Clavicle bone - (General Features & Peculiarities of the Clavicle)
The clavicle is a long bone. It supports the shoulder so that the arm can swing clearly away from the trunk. The clavicle transmits the weight of the limb to the sternum. The bone has a cylindrical part called the shaft, and two ends, lateral and medial.
The shaft is divisible into the lateral one-third and the medial two-thirds.
The lateral one-third of the shaft is flattened from above downwards. It has two borders, anterior and posterior. The anterior border is concave forwards. The posterior border is convex backwards.
This part of the bone has two surfaces, superior and inferior. The superior surface is subcutaneous and the inferior surface presents an elevation called the conoid tubercle and a ridge called the trapezoid ridge.
The medial two-thirds of the shaft are rounded and is said to have four surfaces. The anterior surface is convex forwards. The posterior surface is smooth. The superior surface is rough in its medial part.
The inferior surface has a rough oval impression at the medial end. The lateral half of this surface has a longitudinal subclavian groove. The nutrient foramen lies at the lateral end of the groove.
Lateral and Medial Ends:
1. The lateral or acromial end is flattened from above downwards. It bears a facet that articulates with the acromion process of the scapula to form the acromioclavicular joint.
2. The medial or sterna end is quadrangular and articulates with the clavicular notch of the manubrium sterna to form the sternoclavicular joint. The particular surface extends to the inferior aspect, for articulation with the first costal cartilage.
The side to which a clavicle belongs can be determined from the following characters.
1. The lateral end is flat, and the medial end is large and quadrilateral.
2. The shaft is slightly curved, so that it is convex forwards in its medial two-thirds, and concave forwards in its lateral one-third.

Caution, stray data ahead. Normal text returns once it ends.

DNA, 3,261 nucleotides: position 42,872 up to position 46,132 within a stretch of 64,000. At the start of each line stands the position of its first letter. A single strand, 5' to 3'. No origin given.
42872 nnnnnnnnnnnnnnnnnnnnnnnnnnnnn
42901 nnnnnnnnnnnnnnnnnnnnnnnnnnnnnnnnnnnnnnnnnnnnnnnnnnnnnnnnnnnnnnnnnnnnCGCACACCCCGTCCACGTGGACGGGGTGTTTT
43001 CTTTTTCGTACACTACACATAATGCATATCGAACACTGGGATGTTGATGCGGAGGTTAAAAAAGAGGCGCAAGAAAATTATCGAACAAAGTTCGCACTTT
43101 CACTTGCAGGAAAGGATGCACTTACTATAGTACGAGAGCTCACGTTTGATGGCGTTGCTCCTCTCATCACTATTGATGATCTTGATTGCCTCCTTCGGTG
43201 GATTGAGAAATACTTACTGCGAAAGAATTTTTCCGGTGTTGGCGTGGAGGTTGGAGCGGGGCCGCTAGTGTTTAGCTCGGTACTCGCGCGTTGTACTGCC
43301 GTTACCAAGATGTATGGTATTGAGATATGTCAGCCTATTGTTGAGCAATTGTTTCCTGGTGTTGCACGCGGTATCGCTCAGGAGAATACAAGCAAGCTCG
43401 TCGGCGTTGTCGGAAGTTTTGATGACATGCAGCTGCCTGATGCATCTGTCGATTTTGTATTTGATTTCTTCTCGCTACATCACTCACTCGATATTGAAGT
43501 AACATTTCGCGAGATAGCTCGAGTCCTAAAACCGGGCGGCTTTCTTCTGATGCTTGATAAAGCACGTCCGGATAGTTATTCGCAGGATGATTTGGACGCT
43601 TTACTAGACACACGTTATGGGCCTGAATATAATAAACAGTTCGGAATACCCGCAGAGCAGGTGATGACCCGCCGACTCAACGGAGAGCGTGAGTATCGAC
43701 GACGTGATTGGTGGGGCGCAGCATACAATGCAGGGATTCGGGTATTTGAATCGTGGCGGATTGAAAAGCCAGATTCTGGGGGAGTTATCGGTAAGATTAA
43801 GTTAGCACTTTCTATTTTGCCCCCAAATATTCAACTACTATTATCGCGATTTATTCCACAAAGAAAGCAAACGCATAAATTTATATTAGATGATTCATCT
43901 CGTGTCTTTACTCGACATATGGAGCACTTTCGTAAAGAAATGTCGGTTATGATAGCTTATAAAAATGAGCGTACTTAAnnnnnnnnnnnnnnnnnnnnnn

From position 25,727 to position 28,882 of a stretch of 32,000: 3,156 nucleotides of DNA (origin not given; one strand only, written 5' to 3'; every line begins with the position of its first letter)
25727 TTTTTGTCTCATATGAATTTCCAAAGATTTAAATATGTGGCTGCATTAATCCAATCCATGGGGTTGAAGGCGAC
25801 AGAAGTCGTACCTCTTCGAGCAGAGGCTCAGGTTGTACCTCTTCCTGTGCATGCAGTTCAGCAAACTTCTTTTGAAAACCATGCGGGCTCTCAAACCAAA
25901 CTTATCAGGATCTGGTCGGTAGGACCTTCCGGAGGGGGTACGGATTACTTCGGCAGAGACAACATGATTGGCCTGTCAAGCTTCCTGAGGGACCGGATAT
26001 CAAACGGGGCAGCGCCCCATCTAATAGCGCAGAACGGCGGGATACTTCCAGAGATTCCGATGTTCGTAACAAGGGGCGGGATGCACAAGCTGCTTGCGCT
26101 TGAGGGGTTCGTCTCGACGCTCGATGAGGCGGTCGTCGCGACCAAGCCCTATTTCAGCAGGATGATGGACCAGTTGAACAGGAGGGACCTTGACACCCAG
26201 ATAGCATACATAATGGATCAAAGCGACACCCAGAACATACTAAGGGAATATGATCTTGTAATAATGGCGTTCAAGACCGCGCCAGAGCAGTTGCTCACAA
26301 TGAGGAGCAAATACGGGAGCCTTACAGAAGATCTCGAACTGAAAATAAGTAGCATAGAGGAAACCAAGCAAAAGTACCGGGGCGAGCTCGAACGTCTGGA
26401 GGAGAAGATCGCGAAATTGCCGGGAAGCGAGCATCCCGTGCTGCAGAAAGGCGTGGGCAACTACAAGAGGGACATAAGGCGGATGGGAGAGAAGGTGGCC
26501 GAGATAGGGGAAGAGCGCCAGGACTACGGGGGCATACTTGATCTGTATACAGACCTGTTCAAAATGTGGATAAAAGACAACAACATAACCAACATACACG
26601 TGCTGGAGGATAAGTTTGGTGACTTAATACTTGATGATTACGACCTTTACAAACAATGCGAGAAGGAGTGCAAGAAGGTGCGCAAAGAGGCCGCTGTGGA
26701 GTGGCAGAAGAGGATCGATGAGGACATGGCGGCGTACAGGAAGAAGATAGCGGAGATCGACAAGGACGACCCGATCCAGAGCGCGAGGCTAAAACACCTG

3. The inferior surface is grooved longitudinally in its middle one-third.
Peculiarities of the Clavicle :
1. It is the only long bone that lies horizontally.
2. It is subcutaneous throughout.
3. It is the first bone to start ossifying.
4. It is the only long bone which ossifies in membrane.
5. It is the only long bone which has two primary centres of ossification.
6. It is generally said to have no medullary cavity, but this is not always true.
7. It is occasionally pierced by the middle supraclavicular nerve. It receives weight of upper limb via lateral one- third through coracoclavicular ligament and transmits weight of upper limb to the axial skeletal via medial two-thirds part.
Sex Determination :
1. In females, the clavicle is shorter, lighter, thinner, smoother and less curved than in males.
2. The midshaft circumference and the weight of the clavicle are reliable criteria for sex determination of the clavicle.
3. In females, the lateral end of the clavicle is a little below the medial end; in males, the lateral end is either at the same level or slightly higher than the medial end.
Particular Features :
1. At the lateral end, the margin of the articular surface for its acromioclavicular joint gives attachment to the joint capsule.
2. At the medial end, the margin of the articular surface for the sternum gives attachment to:
(a) Fibrous capsule of sternoclavicular joint all around.
(b) Articular disc posterosuperiorly.
(c) Interclavicular ligament superiorly.
3. Lateral one-third of shaft
(a) The anterior border gives origin to the deltoid.
(b) The posterior border provides insertion to the trapezius.
(c) The conoid tubercle and trapezoid ridge give attachment to the conoid and trapezoid parts of the coracoclavicular ligament.
4. Medial two-thirds of the shaft
(a) Most of the anterior surface gives origin to the pectoralis major.
(b) Half of the rough superior surface gives origin to the clavicular head of the sternocleido-mastoid.
(c) The oval impression on the inferior surface at the medial end gives attachment to the costoclavicular ligament.
(d) The subclavian groove gives insertion to the subclavius muscle. The margins of the groove give attachment to the clavipectoral fascia.
(e) The posterior surface close to medial end gives origin to sternohyoid muscle. The subclavian artery and cords of brachial plexus pass behind the inferior surface of the clavicle.
The nutrient foramen transmits a branch of the suprascapular artery.
The clavicle is the first bone in the body to ossify. Except for its medial end, it ossifies in membrane. It ossifies from two primary centres and one secondary centre.
The two primary centres appear in the shaft between the fifth and sixth weeks of intrauterine life, and fuse about the 45th day. The secondary centre for the medial end appears during 15-17 years, and fuses with the shaft during 21-22 years. Occasionally there may be a secondary centre for the acromial end.